Christine Kim, a Harvard legal scholar and professor of law at Yeshiva University, recently published a research paper detailing the argument for not just taxing virtual universes, but seeing them as “laboratories for experimenting with cutting-edge policy.”
In the paper, dubbed simply “Taxing the Metaverse,” King argues that the Metaverse allows participants to create and accumulate wealth entirely within its ecosystem.
Kim argues that this nascent wealth sector should be regulated by tax laws:
“Because economic activity within the Metaverse satisfies the Haig-Simmons and Glen Showglass definition of income, excluding it would create a tax haven.”
The paper goes on to explain that virtual universes have the ability to “record all digital activity and track personal wealth,” meaning governments can track and tax income as soon as it is received — something King says could change America Current state of tax law.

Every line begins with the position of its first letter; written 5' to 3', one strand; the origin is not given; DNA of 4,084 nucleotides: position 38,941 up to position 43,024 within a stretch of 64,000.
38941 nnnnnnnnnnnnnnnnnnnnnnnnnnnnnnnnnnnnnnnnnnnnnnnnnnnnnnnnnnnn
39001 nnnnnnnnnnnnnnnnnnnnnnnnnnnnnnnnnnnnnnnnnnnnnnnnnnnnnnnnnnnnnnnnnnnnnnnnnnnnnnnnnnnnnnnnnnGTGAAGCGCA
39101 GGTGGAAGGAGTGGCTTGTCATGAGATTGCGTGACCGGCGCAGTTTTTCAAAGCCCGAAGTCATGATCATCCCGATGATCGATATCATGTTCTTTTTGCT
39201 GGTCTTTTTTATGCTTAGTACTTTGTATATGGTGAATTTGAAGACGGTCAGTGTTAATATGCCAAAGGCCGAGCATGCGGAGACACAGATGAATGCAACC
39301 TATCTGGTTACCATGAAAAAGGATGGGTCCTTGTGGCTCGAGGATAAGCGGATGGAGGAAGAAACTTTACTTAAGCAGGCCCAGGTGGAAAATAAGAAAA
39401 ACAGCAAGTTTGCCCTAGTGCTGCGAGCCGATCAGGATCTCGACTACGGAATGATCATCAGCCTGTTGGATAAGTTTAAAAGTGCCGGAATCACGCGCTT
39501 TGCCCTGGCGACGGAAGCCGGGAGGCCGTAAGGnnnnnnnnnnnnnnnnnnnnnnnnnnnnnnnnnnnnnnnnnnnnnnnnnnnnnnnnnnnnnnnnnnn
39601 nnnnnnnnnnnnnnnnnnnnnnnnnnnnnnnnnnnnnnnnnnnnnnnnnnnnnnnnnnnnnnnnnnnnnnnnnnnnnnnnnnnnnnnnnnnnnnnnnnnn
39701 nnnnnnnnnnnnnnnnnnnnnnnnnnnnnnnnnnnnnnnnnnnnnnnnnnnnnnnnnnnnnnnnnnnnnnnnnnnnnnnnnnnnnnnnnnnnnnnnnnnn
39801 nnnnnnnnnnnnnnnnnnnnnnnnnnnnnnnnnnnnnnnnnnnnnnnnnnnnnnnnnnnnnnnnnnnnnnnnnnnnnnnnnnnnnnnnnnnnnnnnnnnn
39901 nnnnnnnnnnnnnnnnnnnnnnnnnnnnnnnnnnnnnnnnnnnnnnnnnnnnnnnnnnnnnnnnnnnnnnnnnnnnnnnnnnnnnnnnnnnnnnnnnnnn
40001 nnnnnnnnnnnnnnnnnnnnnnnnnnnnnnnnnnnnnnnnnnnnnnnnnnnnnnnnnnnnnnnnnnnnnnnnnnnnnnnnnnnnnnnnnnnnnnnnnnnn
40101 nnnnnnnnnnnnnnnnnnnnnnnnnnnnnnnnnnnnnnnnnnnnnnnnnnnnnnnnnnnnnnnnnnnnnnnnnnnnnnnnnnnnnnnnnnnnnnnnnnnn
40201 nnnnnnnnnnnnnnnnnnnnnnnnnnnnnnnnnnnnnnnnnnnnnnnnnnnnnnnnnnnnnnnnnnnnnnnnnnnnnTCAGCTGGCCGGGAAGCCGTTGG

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King further suggested changing the way the tax is implemented. In this case, based on research, Metaverse users in the US are currently only taxed when they effect or participate in taxable events such as withdrawals.
According to Kim’s proposal, gains would be taxed immediately upon receipt, “including unrealized gains and income,” even if they still exist in the virtual world.
In this case, the more pressing issue is execution. King writes that there are two possible approaches to enforcing tax laws in the virtual world. The first involves individual platforms withholding taxes on behalf of users.
The second type, which Jin said is less desirable, is called residence tax, which relies on the platform to send tax information to users, who then submit and pay their own tax obligations.
The paper also argues that taxing virtual universes provides more opportunities for lawmakers, even those not normally interested in Web3 and virtual universe technologies.
“The virtual universe can become a laboratory for experiments,” King wrote, adding that it “has the potential to simulate unlikely real-world scenarios.”